There’s a long road ahead until the end of the current Covid-19 crisis, but with vaccination programs beginning to roll out in multiple countries, we think it’s safe to say that the beginning of the end is in sight.
Those businesses which have been lucky enough to weather the pandemic will soon be turning their attention from survival mode back to growth, trying to recapture some of the pre-Covid normality.
The fact is, though, things have changed.
Industries such as hospitality, travel, and the arts have been decimated over the last year, which will have irreversibly reformed the lay of the land.
Even beyond the most hard-hit businesses, the post-Covid world is likely to see some big shifts in work modes and cultures.
Below, you’ll find Zyro’s key predictions about the future of work and business after the pandemic.
7 Ways Covid-19 has changed business forever
1. Business owners will become less specialized and more generalized
According to Zyro’s own research of small businesses during the pandemic, small and medium-sized business leaders spent the pandemic learning new skills to be able to manage more areas of their business.
A third of all SMB owners reported learning new skills that would make them less reliant on third-party services or specific employee skills.
Those in the media industry learned new skills at a rate of 60%, with those working in travel learning at a rate of 50%.
The lessons in self-reliance and the importance of broad skill sets will not be quickly forgotten by SMB owners. Even after the pandemic, we’re likely to see this DIY trend continue.
2. The focus on digital and eCommerce will continue
Another insight from Zyro’s research was that small businesses have taken an important turn towards digital advertising and eCommerce selling over the past year.
Of the companies we spoke to, 1 in 5 had launched new marketing campaigns and promotions, with 15% reporting they had increased their online advertising spend.
Among these companies, a third said a priority for them was establishing or improving their online store or website.
Given the new shopping habits that consumers have developed through the crisis, it is highly likely that the growth in online shopping will continue, with companies that invested in eCommerce best positioned to capitalize on this trend.
3. Remote work is going nowhere fast
The remote working model that so many companies have turned to during the Corona crisis is likely to be one of the most enduring hangovers we’ll see.
For employees, the new levels of flexibility they’ve enjoyed during the workday has been one of the only perks to come from the pandemic. There has been a shift in expectations surrounding working conditions and work/life balance which are unlikely to revert back in a hurry.
Research has shown that only 12% of workers who became remote during Covid-19 want to return to the office full-time. The vast majority, around 72%, want to retain a hybrid of remote and office-based work going forward.
4. Consumers will continue to expect an emphasis on cleanliness and hygiene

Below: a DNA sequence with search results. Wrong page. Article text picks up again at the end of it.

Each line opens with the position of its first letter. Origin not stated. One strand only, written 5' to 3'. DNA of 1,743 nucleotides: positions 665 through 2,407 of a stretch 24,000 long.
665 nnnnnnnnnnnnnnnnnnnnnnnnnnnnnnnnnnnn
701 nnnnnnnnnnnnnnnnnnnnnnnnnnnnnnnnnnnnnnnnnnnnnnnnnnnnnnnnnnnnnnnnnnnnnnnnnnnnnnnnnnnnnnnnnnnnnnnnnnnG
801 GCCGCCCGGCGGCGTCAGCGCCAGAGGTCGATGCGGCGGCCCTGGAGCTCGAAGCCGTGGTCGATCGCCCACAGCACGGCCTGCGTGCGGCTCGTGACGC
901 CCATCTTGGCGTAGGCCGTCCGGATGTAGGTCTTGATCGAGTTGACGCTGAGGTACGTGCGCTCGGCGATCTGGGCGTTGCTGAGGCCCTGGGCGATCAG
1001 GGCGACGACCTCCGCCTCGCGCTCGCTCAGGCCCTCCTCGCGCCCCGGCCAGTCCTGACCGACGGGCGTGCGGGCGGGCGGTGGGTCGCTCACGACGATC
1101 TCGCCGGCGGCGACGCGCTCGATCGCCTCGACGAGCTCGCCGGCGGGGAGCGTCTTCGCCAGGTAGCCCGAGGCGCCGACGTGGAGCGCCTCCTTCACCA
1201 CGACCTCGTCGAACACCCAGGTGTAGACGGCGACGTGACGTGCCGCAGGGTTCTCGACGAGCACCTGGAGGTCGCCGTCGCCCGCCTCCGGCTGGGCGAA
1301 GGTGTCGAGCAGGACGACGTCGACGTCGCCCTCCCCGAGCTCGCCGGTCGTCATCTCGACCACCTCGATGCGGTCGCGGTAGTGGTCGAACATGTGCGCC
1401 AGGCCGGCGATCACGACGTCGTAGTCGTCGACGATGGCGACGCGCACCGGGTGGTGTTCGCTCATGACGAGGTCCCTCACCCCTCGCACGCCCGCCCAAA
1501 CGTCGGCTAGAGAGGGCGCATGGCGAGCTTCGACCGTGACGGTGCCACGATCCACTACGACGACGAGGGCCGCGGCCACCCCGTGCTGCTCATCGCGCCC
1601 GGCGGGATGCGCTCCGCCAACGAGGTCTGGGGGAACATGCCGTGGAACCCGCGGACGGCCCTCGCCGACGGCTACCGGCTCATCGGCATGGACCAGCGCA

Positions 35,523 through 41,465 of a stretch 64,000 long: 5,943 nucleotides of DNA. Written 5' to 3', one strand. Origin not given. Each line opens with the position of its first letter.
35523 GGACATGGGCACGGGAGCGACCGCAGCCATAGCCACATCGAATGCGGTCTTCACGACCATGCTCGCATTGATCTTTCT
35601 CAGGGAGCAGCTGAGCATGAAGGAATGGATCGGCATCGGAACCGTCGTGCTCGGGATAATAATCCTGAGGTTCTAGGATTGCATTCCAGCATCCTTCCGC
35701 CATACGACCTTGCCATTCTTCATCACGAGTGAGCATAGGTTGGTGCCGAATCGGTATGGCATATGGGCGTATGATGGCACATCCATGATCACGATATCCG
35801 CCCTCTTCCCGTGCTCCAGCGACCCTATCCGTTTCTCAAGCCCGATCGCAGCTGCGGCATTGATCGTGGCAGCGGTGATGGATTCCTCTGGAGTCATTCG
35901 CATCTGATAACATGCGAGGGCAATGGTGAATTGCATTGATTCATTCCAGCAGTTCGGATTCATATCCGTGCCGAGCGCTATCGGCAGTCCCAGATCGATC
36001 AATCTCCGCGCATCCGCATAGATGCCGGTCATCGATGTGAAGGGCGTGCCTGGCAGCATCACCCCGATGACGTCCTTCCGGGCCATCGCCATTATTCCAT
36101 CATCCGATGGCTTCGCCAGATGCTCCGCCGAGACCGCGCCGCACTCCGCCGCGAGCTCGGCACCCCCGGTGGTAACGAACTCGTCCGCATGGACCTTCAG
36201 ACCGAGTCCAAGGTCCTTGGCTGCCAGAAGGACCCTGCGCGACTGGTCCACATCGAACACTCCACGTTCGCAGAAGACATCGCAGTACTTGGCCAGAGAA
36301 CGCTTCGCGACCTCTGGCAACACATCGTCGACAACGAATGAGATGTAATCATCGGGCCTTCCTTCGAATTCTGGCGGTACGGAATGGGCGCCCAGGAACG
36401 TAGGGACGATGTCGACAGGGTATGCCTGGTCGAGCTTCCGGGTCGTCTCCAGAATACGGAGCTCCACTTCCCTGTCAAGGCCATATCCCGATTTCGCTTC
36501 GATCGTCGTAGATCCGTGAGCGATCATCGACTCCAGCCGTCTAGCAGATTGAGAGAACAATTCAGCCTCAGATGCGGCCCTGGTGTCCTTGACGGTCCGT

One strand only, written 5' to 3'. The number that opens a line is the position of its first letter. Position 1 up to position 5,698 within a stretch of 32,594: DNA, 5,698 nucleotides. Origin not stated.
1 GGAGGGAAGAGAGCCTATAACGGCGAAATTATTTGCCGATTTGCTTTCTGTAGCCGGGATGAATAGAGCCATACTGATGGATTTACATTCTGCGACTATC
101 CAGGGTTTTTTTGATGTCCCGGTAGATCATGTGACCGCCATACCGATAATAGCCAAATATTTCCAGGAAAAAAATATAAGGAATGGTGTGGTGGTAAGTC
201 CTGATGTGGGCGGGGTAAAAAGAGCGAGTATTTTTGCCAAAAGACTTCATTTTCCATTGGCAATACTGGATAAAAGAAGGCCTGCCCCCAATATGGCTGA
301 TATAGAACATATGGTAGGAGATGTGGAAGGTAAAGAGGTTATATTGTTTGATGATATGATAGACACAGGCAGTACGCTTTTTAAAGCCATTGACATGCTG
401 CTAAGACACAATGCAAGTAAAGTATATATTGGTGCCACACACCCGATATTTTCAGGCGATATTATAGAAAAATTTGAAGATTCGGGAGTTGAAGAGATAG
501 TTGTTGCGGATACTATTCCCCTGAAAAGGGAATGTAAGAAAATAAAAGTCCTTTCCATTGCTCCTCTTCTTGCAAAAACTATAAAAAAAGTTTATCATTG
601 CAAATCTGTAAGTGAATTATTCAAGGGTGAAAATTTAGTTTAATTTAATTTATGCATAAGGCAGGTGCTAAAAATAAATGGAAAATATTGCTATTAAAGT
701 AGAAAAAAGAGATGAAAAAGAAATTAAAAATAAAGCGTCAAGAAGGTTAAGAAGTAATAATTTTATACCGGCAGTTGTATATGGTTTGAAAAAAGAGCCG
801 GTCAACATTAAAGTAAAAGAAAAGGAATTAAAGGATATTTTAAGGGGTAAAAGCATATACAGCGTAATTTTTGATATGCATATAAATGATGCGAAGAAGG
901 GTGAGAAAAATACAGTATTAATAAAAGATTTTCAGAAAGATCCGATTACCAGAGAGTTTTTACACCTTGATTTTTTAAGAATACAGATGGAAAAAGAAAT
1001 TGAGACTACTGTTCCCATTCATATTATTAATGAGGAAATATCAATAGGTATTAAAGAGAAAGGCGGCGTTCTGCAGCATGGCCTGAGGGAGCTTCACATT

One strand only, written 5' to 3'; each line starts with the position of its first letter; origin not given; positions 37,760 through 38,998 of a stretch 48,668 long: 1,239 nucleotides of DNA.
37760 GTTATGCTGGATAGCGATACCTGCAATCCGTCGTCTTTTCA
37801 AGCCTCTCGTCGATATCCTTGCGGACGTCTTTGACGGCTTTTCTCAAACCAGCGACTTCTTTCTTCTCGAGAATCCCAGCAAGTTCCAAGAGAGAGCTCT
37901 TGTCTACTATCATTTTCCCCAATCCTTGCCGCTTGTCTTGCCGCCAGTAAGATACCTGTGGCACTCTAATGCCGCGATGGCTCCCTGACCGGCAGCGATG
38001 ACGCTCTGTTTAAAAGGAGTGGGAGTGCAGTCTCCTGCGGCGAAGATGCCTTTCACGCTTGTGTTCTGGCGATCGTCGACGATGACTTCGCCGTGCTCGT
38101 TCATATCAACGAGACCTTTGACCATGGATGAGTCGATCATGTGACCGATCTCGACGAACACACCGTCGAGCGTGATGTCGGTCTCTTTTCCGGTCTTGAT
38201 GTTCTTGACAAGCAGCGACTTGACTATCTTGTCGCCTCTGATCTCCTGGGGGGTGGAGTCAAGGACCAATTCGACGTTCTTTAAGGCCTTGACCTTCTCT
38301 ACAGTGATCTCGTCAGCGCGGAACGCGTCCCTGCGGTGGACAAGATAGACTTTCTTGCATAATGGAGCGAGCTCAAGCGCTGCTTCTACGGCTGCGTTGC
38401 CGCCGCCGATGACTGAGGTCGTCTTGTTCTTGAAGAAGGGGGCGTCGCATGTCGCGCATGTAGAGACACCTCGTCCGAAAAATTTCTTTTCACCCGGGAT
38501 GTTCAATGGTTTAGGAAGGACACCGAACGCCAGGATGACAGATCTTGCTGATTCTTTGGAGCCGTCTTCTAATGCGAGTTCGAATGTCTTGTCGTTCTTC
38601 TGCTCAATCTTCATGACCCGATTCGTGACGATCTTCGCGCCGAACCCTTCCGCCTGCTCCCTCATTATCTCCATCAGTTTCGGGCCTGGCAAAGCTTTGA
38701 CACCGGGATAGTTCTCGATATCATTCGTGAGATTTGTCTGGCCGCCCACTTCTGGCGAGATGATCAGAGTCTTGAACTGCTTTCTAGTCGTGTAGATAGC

Most of us weren’t thinking too much about viruses and bacteria before the outbreak of Corona,
The business world after the pandemic will need to grapple with the fact that consumers, by and large, will have infection and hygiene on their minds a whole lot more in the months and years after the pandemic.
With this in mind, stores, venues, delivery services, and food outlets will likely need to continue practices that promote social distancing and hygienic best practices.
While the thread of Covid-19 infection will slowly become less central, you must remain sensitive to new concerns.
5. Spending will be curbed
Consumers have been hit hard by covid.
While remote work and the occasional check from the government have kept many afloat during 2020, many others have lost jobs and seen a huge downgrade in their economic fortunes.
With this in mind, businesses need to be wise to the fact that, at least in the short term, customers may be looking to avoid big purchases, and perhaps be looking for more affordable options.
6. Resilience will be built into business plans
With so many sectors affected and disrupted by Covid-19, 2020 saw record numbers of job losses and company closures.
For an economy and businesses based around constant growth and just-in-time supply chains, the pandemic was a wake up call. The panic buying at the start of the pandemic, and subsequent issues with illness and lockdown regulations caused huge disruption in many supply chains.
That’s why, moving into 202 and beyond, many businesses will start to create work processes and supply chains which can withstand future disruptions.
Companies are likely to carry more stock and keep a tighter lid on spending to ensure their finances can survive sudden shocks.
7. Any transition back to ‘normality’ will be slow
Even though vaccinations are already being administered around the world, you shouldn’t expect everything to revert back to January 2019 anytime soon.
Firstly, it’s been estimated that bringing about the end of the pandemic will require anywhere from 58% to 92% of all adults to receive the vaccine.
Owing to production limitations and disinformation surrounding the vaccine, it could take many months, if not years, until those numbers are reached.
Beyond strictly medical concerns, though, businesses are likely to be cautious about moving too fast out of lockdown mode. Most SMBs will be focusing on recovery and establishing sustainable growth than ramping back up to full capacity.
Whatever decisions your business makes in the aftermath of Covid-19, try to keep these likely trends in mind.